Bicycle Lanes: The minimum width for a bicycle lane is five feet adjacent to a parking lane and 4 feet adjacent to the curb. Bicycle lanes should include a bicycle pavement marking with an arrow to indicate that bicyclists should ride in the same direction as adjacent motor vehicle traffic. When adjacent to parking, secondary striping is installed to delineate the parking lane from the bike lane. Where the edge line separating the bike lane from a motor vehicle lane is 13 feet from the curb or edge of roadway, the secondary striping should be installed no more than 8 feet from the curb or edge of roadway. Where the edge line separating the bike lane from a motor vehicle lane is less than 13 feet from the curb or edge of roadway, the secondary striping should be installed 7 feet from the curb or edge of roadway.

Shared lane markings: Shared lane pavement markings (or “sharrows”) are bicycle symbols that are placed in the roadway lane indicating that motorists should expect to see and share the lane with bicycles. Unlike bicycle lanes, they do not designate a particular part of the roadway for the use of bicyclists.  The design location for sharrows should conform to the MUTCD.  In addition, a near side sharrow will also be placed at arterial intersections with traffic control and at intersections where there is a far side bus stop and the far side sharrow is placed at the end of the bus stop. At locations where it is desirable to encourage motorist to pass the bicyclist by changing lanes or to wait until they reach a location where the lane widens, moving the marking towards the center of the travel lane should be considered.

Climbing Lanes: Climbing lanes are a hybrid bicycle facility that includes a five foot bicycle lane on one side of the roadway (typically in the uphill direction) and a shared lane marking on the other side of the roadway.

Bicycle Facility Design:  The following are criteria to follow when designing bicycle facilities or street improvements that may impact bicyclists:

  • Paint or traditional thermoplastic are not satisfactory materials for bicycle lane symbols. Pavement markings should have a thickness no greater than 75 mil and must have retro-reflective and skid-resistant properties. Preformed type B thermoplastic legends should be used for bicycle facilities.
  • Vertical obstructions within the path of bicycle travel are not recommended, but in some cases may exist. The pavement marking described in Figure 4-20: Obstruction Warning Pavement Marking provides a visual indication to bicyclists plan for an upcoming obstruction.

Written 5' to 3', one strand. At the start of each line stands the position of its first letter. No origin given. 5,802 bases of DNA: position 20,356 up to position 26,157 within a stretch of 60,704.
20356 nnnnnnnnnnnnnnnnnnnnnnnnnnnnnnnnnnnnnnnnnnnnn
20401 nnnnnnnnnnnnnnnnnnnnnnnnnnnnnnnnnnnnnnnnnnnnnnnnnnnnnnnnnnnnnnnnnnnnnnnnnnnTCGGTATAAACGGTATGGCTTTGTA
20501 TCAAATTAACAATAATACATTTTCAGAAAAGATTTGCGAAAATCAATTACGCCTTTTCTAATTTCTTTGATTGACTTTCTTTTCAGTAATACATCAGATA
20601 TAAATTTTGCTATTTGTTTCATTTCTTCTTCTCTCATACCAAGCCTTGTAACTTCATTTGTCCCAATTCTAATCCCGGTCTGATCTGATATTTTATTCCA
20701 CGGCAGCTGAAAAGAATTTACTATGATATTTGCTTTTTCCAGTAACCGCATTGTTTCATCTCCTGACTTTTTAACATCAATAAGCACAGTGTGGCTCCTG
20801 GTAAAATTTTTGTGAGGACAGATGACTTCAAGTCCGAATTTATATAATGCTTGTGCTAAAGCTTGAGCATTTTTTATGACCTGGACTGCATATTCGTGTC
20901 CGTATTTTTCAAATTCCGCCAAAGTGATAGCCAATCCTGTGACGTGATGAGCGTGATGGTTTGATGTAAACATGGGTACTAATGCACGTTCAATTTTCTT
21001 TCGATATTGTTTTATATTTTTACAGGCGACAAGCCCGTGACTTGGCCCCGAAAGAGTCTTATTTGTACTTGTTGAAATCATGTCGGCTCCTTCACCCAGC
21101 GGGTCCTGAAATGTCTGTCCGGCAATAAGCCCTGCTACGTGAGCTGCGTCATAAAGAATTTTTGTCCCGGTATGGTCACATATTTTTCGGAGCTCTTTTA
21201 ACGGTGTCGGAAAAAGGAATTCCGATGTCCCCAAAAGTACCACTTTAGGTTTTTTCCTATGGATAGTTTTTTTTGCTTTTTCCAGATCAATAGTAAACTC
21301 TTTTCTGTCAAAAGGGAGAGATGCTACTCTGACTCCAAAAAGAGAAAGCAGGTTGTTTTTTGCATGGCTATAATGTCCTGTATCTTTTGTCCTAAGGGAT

• Typical small-scale berms should have an average approach slope of 2%. For example, the approach to a 1.5 inches high berm should be 6 feet long. Berms with shorter approaches increase the likelihood that a bicyclist will lose control of their bicycle, especially those with high pressure tires or without any suspension.
  • Concrete panels should be aligned such that seems should be located outside of the zone that bicyclists commonly travel. For example, this zone is typically 10-12 feet from the curb when on-street parking exists.
  • The seam width between concrete panels should be no wider than .25 inch; vertical faulting must be maintained at a maximum of .25 inches.
  • The minimum setback of a trail from railroad tracks/train should be 10 feet.


4.13.3 Design Considerations

Certain physical characteristics of bicycles require that our transportation system be built and maintained in a manner so bicycles can be safely operated. These characteristics, which are more common in road-style bikes than off-road style bikes, include:

  • narrow tires, down to 20mm in width;
  • small contact patch with the roadway surface;
  • small mass of metal (steel, aluminum, or titanium) compared to motor vehicles;
  • high tire pressure, typically 100+ psi; and
  • lack of suspension.

These physical characteristics should be considered when designing bicycle facilities.

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continue to section 4.14 »   
Latest Online Manual
Detailed Table of Contents
Chapter 4
Design Criteria
4.1 Introduction
4.2 Street Classifications and Street Types
4.3 Design Criteria General Notes
4.4 Grading
4.5 Design Cross Section
4.6 Roadway Width
4.7

Roadway Pavement

4.8 Intersections
4.9 Driveways
4.10 Curbs
4.11 Sidewalks
4.12 Crosswalks
4.13 Bicycle Facilities
4.14 Street Trees and Landscape Architectural Standards
4.15 Introduction to Utilities Design Criteria
4.16 Street Lighting
4.17 Street Drainage, Storm Drains and Sewers
4.18 Water Mains
4.19 Fire Protection
4.20 Seattle City Light
4.21 Clearances
4.22 Structures in the Right-of-Way
4.23 Culdesacs and Turnarounds
4.24 Traffic Operations
4.25 Transit Zones
4.26 Street Furniture, Public Art and Unique Objects in the Public Right-of-Way
4.27 Access Easements
4.28 Contact Information